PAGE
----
A quick apology for being off the air for a month. When I'm not chasing a toddler I'm sleeping as I near my due date with my second child. But recent geologic events in Iceland have grabbed enough of my attention to get me off the couch, back online and reminded me on this Earth Day that Mother Nature really is in charge.
For those of you who have been reading this blog for a while you know I'm a science geek. Nothing is cooler than an erupting volcano. Especially an erupting volcano that I've been to! In April of 2001 a friend and I took a long weekend adventure to Iceland, and it was one of the most beautiful places I have ever been. Now that the ash is clearing, and air traffic resumes to this magical land, I recommend everyone to go visit. You won't be disappointed.
My friend and I spent a day driving all over southwestern Iceland which brought us right past the Myrdalsjokull and Eyjafjallajokull glaciers on our way to Vik, a beautiful black sand beach at the southern tip of the island. The only picture I have of the volcano area is of the Myrdalsjokull glacier (below), which on the map above looks like it's the same piece of ice as Eyjafjallajokull.
And under the Eyjafjallajokull glacier is the current erupting volcano.
There's a million things you can find online about this volcano, besides of course the air traffic disruptions (ironically the ash from Eyjafjallajokull kept my Icelandic travel partner from returning from Boston to her teaching job in Russia, she just made it back today, five days late). But there are a few fascinating things I've learned about this eruption:
The first is that it could go on for a year or more. And when Eyjafjallajokull erupts if often sets off the neighboring volcano of Katla, which is three times bigger. So if you're planning any air travel to or from Europe anytime soon you may want to buy travel insurance.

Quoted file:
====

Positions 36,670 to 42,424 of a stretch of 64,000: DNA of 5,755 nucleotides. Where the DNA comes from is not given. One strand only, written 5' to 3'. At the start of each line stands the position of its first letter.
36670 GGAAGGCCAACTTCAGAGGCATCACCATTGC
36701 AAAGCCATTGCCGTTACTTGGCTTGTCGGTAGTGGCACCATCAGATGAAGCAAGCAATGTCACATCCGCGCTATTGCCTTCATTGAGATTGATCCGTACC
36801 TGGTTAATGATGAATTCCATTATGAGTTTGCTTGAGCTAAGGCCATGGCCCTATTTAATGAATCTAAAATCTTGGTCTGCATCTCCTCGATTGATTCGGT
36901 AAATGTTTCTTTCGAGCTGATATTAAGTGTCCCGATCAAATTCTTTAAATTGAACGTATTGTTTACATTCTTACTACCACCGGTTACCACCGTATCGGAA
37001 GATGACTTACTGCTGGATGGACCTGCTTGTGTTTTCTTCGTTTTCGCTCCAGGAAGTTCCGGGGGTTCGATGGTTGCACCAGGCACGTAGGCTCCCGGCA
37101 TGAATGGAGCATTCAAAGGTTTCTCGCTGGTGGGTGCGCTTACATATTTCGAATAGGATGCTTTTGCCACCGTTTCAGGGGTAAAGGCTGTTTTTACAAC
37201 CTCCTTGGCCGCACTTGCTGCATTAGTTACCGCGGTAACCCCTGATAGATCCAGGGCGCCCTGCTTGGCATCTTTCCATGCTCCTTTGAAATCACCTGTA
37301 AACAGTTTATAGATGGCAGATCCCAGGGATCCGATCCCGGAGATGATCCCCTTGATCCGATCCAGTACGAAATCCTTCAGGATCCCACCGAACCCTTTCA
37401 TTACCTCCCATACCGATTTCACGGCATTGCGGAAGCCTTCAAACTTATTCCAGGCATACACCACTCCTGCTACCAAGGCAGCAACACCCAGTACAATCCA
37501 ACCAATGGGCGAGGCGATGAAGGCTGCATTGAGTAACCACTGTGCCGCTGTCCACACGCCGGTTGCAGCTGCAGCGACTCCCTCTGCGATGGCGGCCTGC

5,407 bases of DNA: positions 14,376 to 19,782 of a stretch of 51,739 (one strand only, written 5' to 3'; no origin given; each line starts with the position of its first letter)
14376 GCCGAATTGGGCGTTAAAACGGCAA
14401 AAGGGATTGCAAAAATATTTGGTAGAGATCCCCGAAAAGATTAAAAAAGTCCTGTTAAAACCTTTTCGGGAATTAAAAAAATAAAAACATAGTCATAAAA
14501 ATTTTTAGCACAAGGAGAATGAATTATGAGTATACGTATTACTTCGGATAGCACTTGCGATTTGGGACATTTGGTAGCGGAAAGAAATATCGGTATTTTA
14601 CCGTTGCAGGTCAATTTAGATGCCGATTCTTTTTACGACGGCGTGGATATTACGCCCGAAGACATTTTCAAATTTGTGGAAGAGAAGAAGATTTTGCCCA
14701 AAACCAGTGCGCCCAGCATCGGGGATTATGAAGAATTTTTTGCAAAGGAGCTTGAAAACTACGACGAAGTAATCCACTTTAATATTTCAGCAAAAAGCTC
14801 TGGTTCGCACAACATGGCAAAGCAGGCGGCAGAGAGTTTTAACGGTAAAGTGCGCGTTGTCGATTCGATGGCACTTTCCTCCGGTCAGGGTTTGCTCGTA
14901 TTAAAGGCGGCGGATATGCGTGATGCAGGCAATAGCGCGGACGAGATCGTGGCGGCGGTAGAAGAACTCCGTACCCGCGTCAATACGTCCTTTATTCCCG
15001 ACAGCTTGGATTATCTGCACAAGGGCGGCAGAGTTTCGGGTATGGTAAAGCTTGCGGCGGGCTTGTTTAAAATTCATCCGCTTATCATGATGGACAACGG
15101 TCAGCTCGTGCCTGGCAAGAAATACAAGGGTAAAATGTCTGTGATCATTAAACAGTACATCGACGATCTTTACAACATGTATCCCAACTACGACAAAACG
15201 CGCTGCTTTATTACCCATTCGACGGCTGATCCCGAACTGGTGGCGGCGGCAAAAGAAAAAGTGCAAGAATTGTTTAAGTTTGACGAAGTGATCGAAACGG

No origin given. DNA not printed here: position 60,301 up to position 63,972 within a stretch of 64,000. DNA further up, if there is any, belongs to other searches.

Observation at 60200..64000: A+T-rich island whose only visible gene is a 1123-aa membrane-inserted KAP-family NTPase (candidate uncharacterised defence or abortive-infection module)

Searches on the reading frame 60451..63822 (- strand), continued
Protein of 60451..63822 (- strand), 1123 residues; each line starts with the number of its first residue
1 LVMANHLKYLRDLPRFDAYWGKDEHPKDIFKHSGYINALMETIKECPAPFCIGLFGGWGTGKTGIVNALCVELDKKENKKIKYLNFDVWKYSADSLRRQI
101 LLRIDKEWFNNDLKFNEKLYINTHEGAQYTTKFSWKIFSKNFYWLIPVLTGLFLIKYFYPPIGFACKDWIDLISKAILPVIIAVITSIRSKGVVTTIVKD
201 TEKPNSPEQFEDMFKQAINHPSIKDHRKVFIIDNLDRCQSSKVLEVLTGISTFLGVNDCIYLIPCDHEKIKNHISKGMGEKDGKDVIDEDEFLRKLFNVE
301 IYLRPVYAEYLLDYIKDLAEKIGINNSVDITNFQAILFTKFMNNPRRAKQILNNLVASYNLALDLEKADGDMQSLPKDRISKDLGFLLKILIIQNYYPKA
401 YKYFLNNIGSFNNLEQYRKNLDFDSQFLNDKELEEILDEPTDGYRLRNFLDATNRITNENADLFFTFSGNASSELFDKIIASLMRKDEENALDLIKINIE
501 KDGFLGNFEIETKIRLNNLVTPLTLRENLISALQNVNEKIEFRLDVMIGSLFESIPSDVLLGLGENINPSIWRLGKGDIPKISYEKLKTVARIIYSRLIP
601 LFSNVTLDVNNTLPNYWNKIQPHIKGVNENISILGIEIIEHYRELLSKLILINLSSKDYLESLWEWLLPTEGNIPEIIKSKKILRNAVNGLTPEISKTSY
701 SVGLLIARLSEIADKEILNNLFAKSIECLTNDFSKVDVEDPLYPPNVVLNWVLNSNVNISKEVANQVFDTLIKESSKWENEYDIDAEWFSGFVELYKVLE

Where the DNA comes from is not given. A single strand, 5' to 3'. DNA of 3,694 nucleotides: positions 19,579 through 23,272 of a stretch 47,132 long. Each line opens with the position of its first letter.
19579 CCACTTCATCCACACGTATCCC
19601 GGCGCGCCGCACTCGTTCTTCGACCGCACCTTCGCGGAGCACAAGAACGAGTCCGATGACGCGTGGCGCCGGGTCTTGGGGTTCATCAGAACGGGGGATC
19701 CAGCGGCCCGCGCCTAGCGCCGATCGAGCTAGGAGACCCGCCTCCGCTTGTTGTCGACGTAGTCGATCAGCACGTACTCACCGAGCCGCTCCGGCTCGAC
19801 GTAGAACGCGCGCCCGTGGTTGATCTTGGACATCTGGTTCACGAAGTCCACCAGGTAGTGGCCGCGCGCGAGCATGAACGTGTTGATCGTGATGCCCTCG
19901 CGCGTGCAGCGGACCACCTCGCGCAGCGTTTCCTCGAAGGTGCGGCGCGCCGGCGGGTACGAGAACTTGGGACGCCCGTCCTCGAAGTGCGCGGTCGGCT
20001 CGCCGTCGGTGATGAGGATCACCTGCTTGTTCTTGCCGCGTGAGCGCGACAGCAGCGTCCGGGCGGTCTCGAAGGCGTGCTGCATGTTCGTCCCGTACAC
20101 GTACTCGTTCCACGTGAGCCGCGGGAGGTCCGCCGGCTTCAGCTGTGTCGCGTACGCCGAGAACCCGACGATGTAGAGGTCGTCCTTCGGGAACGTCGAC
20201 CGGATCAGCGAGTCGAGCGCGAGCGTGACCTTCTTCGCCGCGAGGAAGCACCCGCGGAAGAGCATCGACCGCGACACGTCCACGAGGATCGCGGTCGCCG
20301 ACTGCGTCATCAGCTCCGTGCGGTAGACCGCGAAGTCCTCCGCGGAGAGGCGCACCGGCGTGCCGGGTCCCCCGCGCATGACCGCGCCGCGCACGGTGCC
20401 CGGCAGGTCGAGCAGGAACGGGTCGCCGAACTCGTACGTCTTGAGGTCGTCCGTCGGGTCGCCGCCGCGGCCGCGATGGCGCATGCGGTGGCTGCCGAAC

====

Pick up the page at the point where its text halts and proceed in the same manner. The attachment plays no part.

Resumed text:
Secondly, as the glacier melts from the volcanic activity it releases pressure on the earth's crust which usually results in more volcanic activity. Scientists are predicting that with global warming we'll see more volcanoes. The Times UK reports that "...the eruption may be only a taste of the future if climate change causes ice sheets to melt further. As the last ice age ended, volcanic activity in Iceland increased 30-fold because of reduced pressure on the earth’s mantle."
And third, the volcano is probably releasing enormous amounts of fluoride, which could possibly poison livestock that might drink from glacial melt water. Wikipedia reports "In 1783, 79 per cent of the Icelandic sheep stock were killed, probably as a result of fluorosis caused by the eruption of Laki. The effect also spread beyond Iceland. Ash from the current Eyjafjallajökull eruption contains one third the concentration typical in Hekla eruptions, with a mean value of 104 milligrams of fluoride per kilogram of ash." That toxic ash that is currently spreading all over Europe.
So for those of you who just thought a little ash was affecting air travel and nothing else, this volcano is doing a lot more than even I realized.
I'll leave you with a few photos snapped back in 2001 with, believe it or not, print film. Luckily I have a scanner.
To the left is Skogafoss, one of the most amazing waterfalls I have ever seen and very close to the Eyjafjallajokull volcano. To fully see its size that's me below in front of it.
This photo below was taken literally standing in the zone between the American and European techtonic plates. All those sea stacks are old volcanoes. If you look out to sea from this spot old volcanoes dot the horizon all the way south.
Lake Padden, a month later
3 hours ago